The LL.M. is directed at well-qualified graduates in law and related disciplines. It seeks to promote critical analysis of, and reflection on, different aspects of international law and law. This programme is delivered over one academic year. Students are examined in six modules and complete a research dissertation of up to 25,000 words over the academic year on an approved theme relating to some aspect of international and/or comparative law. The modules offered might typically include the following: Advanced Comparative Law: European Legal Systems, Advanced European Union Law, African Human Rights Law, Arbitration and Alternative Dispute Resolution, Comparative Civil Rights, Comparative Constitutional Law and Theory, Comparative Product Liability: Common Law, EU and US Perspectives, EU Aviation Law, EU External Relations Law, European Human Rights Law, Globalisation and Law, Freedom of Expression and Intellectual Property Law, Online, International and Comparative Analysis of Unfair Competition and Trade Mark Law, International Criminal Evidence, International Criminal Law, International Dispute Resolution, International Economic Law, International Humanitarian Law, International and European Tax Law, International Trade Law, Islamic Law, Judicial Review and Human Rights: Theory and Practice, Principles of Delaware Corporate Law, Public Law of the European Union, Theoretical and Comparative Criminal Law, Transitional Justice. The Law School reserves the right to vary the above list and, in particular, the right to withdraw and add courses. Note that timetabling considerations may also restrict choice. Further information on the precise modules available in a given year is available on the LLM website.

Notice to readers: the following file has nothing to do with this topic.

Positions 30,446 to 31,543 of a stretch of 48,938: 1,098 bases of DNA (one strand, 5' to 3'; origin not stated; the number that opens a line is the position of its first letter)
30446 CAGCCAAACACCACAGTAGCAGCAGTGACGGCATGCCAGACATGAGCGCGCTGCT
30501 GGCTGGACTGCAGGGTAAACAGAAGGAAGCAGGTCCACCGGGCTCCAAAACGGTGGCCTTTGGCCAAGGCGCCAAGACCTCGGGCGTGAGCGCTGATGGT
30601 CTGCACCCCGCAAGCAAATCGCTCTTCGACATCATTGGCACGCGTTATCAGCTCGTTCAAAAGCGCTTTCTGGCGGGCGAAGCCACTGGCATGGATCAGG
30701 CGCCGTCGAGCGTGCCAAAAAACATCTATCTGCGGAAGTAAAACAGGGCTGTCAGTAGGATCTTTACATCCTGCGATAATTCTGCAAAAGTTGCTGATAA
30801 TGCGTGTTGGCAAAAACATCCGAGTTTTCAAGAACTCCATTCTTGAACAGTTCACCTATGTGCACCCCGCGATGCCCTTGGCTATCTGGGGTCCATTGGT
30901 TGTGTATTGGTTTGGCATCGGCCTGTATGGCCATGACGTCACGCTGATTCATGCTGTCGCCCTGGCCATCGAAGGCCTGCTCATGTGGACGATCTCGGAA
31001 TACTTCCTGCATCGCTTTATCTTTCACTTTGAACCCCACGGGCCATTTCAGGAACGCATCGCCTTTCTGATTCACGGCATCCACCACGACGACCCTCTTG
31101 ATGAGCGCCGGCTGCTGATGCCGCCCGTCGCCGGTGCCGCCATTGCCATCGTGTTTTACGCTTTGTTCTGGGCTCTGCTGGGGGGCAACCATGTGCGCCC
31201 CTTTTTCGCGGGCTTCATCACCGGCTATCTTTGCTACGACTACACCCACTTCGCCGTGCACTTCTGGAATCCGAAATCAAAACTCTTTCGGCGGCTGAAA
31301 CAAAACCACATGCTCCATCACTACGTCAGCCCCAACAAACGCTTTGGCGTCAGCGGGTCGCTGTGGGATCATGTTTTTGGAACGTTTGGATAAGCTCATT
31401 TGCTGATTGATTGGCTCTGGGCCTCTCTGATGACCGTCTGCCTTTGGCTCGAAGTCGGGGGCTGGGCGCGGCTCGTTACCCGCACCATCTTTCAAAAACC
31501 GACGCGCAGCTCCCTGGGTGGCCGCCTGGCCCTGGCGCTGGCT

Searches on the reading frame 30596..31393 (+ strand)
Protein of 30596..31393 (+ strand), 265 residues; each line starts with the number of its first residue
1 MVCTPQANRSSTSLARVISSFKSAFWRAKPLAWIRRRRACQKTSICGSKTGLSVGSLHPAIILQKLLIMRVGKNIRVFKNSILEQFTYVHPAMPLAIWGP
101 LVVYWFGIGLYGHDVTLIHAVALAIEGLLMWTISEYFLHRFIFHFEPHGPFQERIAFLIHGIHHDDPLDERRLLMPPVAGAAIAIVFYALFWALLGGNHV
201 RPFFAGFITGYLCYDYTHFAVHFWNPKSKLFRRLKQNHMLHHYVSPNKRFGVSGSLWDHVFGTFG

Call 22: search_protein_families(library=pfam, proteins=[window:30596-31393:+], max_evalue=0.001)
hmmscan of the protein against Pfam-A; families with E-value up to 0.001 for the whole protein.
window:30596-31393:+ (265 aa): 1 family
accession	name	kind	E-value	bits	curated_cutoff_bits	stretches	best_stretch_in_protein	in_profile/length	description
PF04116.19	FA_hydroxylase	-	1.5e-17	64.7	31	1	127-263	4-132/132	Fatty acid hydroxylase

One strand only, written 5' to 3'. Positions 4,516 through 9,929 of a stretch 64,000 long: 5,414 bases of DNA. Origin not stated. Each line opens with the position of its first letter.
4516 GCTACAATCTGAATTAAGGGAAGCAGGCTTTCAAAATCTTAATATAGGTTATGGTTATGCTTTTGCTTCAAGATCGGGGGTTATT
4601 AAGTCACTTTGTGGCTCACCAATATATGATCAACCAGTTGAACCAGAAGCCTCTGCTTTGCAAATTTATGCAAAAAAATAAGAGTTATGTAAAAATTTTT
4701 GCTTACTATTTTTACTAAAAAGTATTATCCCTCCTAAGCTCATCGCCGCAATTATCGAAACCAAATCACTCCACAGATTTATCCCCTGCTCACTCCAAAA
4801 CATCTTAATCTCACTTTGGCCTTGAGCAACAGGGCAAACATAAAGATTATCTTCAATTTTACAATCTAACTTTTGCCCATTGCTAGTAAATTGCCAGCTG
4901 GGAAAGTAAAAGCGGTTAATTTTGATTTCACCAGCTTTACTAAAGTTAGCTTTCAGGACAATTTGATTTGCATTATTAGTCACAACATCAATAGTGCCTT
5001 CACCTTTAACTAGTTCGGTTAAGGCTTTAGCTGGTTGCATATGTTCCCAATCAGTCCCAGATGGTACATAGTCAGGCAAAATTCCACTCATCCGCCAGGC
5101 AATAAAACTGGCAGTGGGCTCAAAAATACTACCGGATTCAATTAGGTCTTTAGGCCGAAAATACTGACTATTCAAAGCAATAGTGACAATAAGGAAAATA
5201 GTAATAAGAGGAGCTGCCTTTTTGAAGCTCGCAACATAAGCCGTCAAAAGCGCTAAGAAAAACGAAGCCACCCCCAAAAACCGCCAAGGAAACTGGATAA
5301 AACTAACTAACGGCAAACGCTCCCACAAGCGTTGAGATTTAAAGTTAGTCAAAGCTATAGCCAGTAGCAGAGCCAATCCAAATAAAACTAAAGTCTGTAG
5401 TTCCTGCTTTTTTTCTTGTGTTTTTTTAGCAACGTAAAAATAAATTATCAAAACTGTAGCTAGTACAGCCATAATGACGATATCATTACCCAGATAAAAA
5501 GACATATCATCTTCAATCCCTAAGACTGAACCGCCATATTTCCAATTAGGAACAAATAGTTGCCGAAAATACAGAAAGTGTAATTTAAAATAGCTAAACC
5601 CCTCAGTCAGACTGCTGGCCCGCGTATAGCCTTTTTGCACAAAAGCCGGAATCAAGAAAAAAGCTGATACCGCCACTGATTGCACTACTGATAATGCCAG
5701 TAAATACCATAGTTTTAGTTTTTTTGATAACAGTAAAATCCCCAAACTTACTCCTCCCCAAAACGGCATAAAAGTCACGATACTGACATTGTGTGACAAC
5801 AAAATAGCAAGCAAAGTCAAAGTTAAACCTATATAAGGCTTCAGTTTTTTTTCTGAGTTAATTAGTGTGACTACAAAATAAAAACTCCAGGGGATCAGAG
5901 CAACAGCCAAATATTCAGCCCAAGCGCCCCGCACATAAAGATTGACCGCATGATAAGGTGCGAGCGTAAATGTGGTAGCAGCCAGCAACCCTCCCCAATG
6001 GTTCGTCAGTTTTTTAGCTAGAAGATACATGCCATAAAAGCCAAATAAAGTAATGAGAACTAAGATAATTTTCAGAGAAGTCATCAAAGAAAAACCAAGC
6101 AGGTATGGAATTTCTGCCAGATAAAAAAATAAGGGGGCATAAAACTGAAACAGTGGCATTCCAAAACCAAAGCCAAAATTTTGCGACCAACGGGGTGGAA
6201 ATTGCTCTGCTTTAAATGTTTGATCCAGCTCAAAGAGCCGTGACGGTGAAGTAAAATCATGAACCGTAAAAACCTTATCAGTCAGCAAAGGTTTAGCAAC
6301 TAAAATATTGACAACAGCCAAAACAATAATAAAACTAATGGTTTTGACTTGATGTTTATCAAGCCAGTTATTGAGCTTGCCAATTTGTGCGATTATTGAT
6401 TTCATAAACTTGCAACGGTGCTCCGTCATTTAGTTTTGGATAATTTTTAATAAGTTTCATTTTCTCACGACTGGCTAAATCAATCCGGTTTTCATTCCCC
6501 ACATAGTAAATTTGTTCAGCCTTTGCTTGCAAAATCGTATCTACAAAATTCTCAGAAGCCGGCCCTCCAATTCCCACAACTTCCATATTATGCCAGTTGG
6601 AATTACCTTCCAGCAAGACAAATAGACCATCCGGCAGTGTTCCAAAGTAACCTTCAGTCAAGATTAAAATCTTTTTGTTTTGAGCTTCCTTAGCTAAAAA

Applications for admission to the LL.M. (International and Comparative Law) programme are invited from graduates holding a good honors law or law-based interdisciplinary degree. Assuming that this basic pre-requisite is in place, thereafter, admission to the programme is at the discretion of the LL.M. Sub- Committee who will decide on questions of admission having regard to the totality of all application files and the objectives of ensuring a diverse LL.M. class of the highest possible academic calibre.
Recipient: Trinity College Dublin
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